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As an immigrant kid, I learned about Christmas from TV — and it nearly broke my heart

New to the U.S. and unfamiliar with Christmas traditions, these holiday movies shaped my childhood, for better or worse.
The author around the time she discovered Santa hadn't made it to her house, as she had seen on TV.
The author around the time she discovered Santa hadn't made it to her house, as she had seen on TV.Courtesy Nancy Yuen

On Christmas Day 1984, I tiptoed over to the front door of my house, anxious to see what Santa brought. The night before, I had made paper stockings from notebook paper based on images I’d seen on television. I wrote “Nancy” on one stocking and “Dad” on the other with a blue ballpoint pen, the way I saw American names embroidered on stockings hung on mantles, like on “Silver Spoons.” As an immigrant child, I was fascinated by sitcoms about rich white families — the embodiment of the American dream. I taped the stockings up on the wall next to my front door since we had no fireplace. I figured that if Santa Claus could fly in a magical sleigh pulled by reindeer, he’d find a way inside my house. 

But both paper stockings had fallen off the wall and lay flat on the floor. My heart sank. I slid my hands into each of them. Empty. As a desperate final act, I opened the front door, hoping that Santa was waiting outside with his bag full of gifts. But all I let in was a chill that stayed long past that Christmas. 

I was 7 years old. 

Christmas was a mystery to me. We had not celebrated this holiday in Taiwan, where I was born. So when I immigrated just before first grade, I learned about Christmas from classic stop-motion films like “Rudolph the Red-Nosed Reindeer” and “Santa Claus Is Comin’ To Town,” which aired annually on TV. As a kid who got bullied at school for not speaking English, I related to Rudolph’s woes of being excluded by other reindeers. I desperately wanted to believe in a red-suited jolly old white man who defended isolated reindeers and gave gifts to deserving children.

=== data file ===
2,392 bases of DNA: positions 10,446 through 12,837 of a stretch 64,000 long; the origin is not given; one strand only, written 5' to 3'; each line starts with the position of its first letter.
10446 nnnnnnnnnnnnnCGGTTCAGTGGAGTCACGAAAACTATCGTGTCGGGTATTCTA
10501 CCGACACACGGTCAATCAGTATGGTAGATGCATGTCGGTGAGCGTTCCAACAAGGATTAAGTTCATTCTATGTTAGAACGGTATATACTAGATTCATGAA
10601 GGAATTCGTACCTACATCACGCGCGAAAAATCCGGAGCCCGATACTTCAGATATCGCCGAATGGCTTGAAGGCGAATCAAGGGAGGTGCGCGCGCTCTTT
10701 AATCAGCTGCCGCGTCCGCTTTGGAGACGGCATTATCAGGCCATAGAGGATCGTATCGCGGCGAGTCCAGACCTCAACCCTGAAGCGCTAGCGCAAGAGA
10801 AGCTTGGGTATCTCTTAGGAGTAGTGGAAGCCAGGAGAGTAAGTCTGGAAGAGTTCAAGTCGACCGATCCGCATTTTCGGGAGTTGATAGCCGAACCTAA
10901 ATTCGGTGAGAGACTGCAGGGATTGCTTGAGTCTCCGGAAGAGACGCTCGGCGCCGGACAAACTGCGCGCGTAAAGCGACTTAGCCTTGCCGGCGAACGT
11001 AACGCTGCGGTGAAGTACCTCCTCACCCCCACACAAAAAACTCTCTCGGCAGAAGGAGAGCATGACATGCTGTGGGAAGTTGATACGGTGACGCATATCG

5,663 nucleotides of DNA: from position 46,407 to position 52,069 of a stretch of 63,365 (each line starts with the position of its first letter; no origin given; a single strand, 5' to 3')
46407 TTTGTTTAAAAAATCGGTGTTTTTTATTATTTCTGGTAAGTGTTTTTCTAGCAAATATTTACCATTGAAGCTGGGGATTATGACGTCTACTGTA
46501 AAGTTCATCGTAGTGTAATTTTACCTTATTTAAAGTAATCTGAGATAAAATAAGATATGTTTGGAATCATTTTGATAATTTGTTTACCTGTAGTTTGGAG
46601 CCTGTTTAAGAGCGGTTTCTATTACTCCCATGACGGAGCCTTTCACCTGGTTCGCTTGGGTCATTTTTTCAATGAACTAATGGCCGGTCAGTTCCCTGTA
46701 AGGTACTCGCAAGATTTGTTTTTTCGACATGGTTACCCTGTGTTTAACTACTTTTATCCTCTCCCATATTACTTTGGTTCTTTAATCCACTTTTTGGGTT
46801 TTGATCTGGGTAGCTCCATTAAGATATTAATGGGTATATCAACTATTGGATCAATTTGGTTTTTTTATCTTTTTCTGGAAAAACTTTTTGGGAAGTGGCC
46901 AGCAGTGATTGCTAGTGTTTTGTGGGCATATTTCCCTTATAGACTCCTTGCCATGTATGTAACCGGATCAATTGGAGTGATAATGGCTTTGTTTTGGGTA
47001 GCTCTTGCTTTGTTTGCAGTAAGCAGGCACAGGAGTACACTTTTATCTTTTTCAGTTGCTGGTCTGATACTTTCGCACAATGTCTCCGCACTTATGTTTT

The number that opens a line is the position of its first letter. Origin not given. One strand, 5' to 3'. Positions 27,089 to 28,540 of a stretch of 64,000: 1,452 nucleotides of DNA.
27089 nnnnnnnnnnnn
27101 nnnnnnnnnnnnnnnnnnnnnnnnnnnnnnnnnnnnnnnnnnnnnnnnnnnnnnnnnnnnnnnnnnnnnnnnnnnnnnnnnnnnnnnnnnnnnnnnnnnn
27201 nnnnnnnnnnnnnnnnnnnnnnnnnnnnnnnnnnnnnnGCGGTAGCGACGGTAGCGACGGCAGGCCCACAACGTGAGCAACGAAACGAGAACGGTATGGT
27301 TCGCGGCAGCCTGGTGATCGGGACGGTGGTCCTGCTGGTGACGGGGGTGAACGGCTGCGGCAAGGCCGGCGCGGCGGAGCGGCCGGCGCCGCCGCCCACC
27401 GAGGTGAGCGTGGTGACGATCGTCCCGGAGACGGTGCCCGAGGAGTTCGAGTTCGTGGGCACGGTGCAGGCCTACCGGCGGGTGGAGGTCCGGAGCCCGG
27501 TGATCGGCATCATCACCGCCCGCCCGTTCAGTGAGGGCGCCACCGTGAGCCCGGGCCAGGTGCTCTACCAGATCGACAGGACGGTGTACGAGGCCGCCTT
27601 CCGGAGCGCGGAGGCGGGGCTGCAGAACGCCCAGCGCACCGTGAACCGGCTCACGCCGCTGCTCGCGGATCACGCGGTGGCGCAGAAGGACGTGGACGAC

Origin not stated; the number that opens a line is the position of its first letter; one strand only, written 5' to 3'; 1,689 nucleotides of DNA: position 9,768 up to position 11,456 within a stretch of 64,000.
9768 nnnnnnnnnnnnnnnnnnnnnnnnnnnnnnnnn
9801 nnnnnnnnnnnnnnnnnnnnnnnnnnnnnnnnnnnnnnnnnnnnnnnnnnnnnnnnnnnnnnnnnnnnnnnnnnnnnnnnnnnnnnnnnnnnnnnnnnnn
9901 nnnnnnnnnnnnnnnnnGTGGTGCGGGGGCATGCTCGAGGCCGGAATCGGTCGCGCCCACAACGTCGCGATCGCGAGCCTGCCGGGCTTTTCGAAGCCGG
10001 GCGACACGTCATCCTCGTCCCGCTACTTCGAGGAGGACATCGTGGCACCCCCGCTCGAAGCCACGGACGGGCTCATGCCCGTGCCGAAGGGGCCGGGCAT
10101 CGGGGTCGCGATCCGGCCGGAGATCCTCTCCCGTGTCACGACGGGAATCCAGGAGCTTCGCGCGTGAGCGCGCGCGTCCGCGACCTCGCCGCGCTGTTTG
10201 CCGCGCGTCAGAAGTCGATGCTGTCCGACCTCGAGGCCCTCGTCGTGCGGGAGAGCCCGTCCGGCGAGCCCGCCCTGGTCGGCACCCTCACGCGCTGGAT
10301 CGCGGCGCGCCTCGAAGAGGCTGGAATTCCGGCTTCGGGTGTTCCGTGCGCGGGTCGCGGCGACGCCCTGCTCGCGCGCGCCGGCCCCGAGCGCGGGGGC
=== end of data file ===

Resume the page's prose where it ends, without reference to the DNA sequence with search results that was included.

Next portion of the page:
I threw away the stockings and turned on the television set. “How the Grinch Stole Christmas!” was on. I had never related to a movie so much in my young life. I felt the Grinch’s pain at seeing everyone else’s perfect Christmases with trees and presents and a joy that seemed so out of reach. Why should everyone else have so much holiday bounty when I was so lonely in a new country? But I didn’t blame my father for failing to stuff my stockings. Ba Ba had no clue how to be a single dad, let alone an American dad who played Santa on Christmas. That was just a fantasy on television, not real life. If Santa actually existed, I should be on the top of his list. Not only did I survive my first grade teacher yelling at me on the first day of school because I couldn’t understand English, I became fluent in less than a year. I was the top student in my second grade class. I never complained about getting bullied, even when a classmate took a necklace my mother gifted me when I was just a baby. I was more than good. I was the best. 

Nancy Wang Yuen as a baby, pictured with her father.
Nancy Wang Yuen as a baby, pictured with her father.Courtesy Nancy Yuen